What the Bible actually says is that God rained down “sulfur and fire from the LORD out of the heavens” (Gen. 19:24). A few verses later, it mentions a huge column of smoke that Abraham saw rising from the area: "And he looked down toward Sodom and Gomorrah, and toward all the land of the valley, and he saw...the smoke of the land ascended like the smoke of a furnace" (Gen. 19:28). This tells us it was a thick, black smoke.
Although to some people this sounds like a volcanic eruption, there is no volcano close enough. But there is another possibility: A violent earthquake that set off a natural gas explosion. This would have shot burning debris up into the air that fell back down again on the cities. This would explain all the sulfurous material falling from the sky: tar, like the tar in those tar pits, has a high percentage of sulfur in it. This would also explain the thick black smoke, like an oil or gas fire. This would also release poisonous fumes.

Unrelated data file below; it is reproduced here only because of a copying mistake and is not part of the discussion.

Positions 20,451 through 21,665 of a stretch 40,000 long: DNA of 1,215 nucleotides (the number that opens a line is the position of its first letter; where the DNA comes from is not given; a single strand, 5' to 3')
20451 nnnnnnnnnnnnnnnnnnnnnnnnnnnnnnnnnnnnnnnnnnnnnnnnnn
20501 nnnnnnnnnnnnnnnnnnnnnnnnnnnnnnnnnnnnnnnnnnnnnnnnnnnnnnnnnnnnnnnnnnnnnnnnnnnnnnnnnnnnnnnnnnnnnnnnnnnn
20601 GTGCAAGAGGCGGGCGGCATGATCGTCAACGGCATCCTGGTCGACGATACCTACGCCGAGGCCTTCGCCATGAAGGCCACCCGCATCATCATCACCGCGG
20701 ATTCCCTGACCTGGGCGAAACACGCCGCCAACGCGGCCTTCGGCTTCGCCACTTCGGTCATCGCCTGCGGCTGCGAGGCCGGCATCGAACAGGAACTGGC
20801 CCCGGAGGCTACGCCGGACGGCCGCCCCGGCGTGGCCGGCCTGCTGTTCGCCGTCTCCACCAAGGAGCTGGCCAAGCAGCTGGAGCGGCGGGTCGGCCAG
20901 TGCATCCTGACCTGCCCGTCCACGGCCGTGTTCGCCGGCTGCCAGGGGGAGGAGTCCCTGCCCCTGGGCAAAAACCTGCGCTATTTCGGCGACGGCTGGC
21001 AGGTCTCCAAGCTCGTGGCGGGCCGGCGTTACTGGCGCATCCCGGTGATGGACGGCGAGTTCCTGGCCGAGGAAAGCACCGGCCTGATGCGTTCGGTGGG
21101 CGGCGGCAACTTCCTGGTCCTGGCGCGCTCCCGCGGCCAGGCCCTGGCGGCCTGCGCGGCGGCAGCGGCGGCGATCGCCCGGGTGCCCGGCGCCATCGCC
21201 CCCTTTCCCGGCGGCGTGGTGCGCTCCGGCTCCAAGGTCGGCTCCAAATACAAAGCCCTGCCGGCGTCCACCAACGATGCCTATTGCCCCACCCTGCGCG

The archeologists excavating the cities of the plain saw clear evidence that an earthquake had destroyed them. There was also evidence of extensive burning, including burned mudbrick buildings. There were also burned human bones. This burning was found not only in the city, but also in the cemetery. This tells us that it was not an ordinary fire. A fire caused by war or because of an accident would only affect the city. Why would anyone burn a cemetery? This tells us it was a very unusual fire. Others were found dead without any evidence of burning. Perhaps they died from the fumes.